Bill Ingalls, HOGP / Associated Press

“Watching a mission launch knowing that we are really stepping up our game and taking it seriously is a good feeling,” he added.

NASA has said it aims to take Dimorphos slightly off its orbital path. The space agency is building on the work of a multitude of researchers studying kinetic impact deflection, including James Walker and Sidney Chocron, colleagues at SwRI based in San Antonio.

Hours after the launch, SwRI tweeted congratulations to NASA, the mission team, and the John Hopkins Applied Physics Laboratory, which developed DART in Maryland. SwRI, a non-profit contract research organization, also highlighted its involvement in the launch: “SwRI impact specialists and asteroid researchers are members of the project team. Go DART! “

In announcing the take-off, the NASA Defense Coordination Office tweeted: “Asteroids have been hitting Earth for billions of years. Now we start to stop it. Elon Musk, co-founder and CEO of SpaceX, to responded with a rallying cry: “Venge the dinosaurs !!”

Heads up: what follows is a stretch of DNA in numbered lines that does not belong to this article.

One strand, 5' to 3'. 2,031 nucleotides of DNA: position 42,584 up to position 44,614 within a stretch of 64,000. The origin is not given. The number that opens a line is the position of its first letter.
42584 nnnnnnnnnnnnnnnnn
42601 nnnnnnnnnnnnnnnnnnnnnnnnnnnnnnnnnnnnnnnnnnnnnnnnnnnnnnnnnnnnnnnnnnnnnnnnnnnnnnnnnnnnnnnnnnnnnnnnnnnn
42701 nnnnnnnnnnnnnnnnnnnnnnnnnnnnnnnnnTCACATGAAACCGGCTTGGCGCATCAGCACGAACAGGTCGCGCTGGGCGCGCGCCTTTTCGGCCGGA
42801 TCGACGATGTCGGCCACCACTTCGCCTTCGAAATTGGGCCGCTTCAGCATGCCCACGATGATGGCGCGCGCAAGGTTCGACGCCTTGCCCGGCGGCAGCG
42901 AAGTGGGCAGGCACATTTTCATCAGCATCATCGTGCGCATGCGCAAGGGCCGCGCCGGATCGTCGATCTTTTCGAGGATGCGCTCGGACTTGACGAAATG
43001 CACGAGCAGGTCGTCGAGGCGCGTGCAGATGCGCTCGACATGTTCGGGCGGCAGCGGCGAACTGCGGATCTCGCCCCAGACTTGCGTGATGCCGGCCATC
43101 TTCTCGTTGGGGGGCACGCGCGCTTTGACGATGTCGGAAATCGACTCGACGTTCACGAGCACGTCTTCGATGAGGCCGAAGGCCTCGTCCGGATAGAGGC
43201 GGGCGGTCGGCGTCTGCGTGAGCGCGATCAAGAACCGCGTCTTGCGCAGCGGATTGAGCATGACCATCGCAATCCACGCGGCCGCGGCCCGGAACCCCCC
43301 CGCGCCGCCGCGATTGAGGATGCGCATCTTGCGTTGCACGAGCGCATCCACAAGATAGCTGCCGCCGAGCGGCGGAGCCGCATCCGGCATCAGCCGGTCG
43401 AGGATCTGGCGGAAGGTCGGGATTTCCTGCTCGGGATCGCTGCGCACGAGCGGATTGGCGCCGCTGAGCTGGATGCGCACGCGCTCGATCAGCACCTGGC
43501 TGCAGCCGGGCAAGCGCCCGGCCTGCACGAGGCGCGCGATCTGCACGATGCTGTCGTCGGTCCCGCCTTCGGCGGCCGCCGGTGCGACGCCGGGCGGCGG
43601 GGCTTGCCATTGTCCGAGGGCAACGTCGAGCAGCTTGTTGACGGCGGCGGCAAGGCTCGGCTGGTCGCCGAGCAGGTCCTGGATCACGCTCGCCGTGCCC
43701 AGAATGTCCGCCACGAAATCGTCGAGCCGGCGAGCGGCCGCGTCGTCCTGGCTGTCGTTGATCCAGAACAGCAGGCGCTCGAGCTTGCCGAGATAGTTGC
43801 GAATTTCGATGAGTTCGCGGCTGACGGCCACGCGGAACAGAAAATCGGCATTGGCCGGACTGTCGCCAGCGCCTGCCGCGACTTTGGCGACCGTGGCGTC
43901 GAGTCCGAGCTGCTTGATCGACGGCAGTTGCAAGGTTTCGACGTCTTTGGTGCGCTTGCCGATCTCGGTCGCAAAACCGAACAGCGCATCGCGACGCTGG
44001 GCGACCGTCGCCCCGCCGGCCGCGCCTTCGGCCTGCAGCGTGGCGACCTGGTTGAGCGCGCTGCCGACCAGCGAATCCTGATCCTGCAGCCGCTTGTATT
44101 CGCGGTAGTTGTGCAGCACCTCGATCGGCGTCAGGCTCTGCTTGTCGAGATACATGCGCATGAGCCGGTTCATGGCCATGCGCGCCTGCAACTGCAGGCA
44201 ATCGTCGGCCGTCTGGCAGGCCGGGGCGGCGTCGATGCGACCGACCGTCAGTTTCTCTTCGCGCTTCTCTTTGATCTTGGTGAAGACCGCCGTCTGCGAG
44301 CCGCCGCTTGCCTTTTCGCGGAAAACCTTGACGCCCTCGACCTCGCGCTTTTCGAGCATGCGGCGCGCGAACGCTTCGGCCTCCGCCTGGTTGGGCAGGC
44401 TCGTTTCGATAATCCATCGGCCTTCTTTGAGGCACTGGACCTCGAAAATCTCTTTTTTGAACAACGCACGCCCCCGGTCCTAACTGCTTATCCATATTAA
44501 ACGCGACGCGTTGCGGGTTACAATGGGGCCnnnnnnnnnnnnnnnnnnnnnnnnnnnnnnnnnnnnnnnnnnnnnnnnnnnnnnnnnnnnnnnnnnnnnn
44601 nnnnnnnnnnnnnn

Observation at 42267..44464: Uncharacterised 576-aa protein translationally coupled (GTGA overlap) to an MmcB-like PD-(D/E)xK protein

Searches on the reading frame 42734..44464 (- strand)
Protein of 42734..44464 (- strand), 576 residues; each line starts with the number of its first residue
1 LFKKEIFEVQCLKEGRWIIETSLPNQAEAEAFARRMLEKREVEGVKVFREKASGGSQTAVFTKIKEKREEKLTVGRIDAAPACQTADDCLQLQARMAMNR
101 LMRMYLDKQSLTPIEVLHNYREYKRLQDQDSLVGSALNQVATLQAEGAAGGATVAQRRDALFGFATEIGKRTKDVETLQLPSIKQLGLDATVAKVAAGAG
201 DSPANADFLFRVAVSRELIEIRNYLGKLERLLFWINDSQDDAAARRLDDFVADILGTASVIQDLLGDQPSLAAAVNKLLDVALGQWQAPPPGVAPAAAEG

The research behind DART is deeply rooted in the findings of Durda and other researchers, presented after years of unloading aluminum balls into asteroid-like rocks.

The DART, he said, “is a small car that collides with a bigger car on a highway, except in this case it’s a small spacecraft and a large near-Earth asteroid.”

“It’s action-reaction,” he says. “You push something, it pushes back.”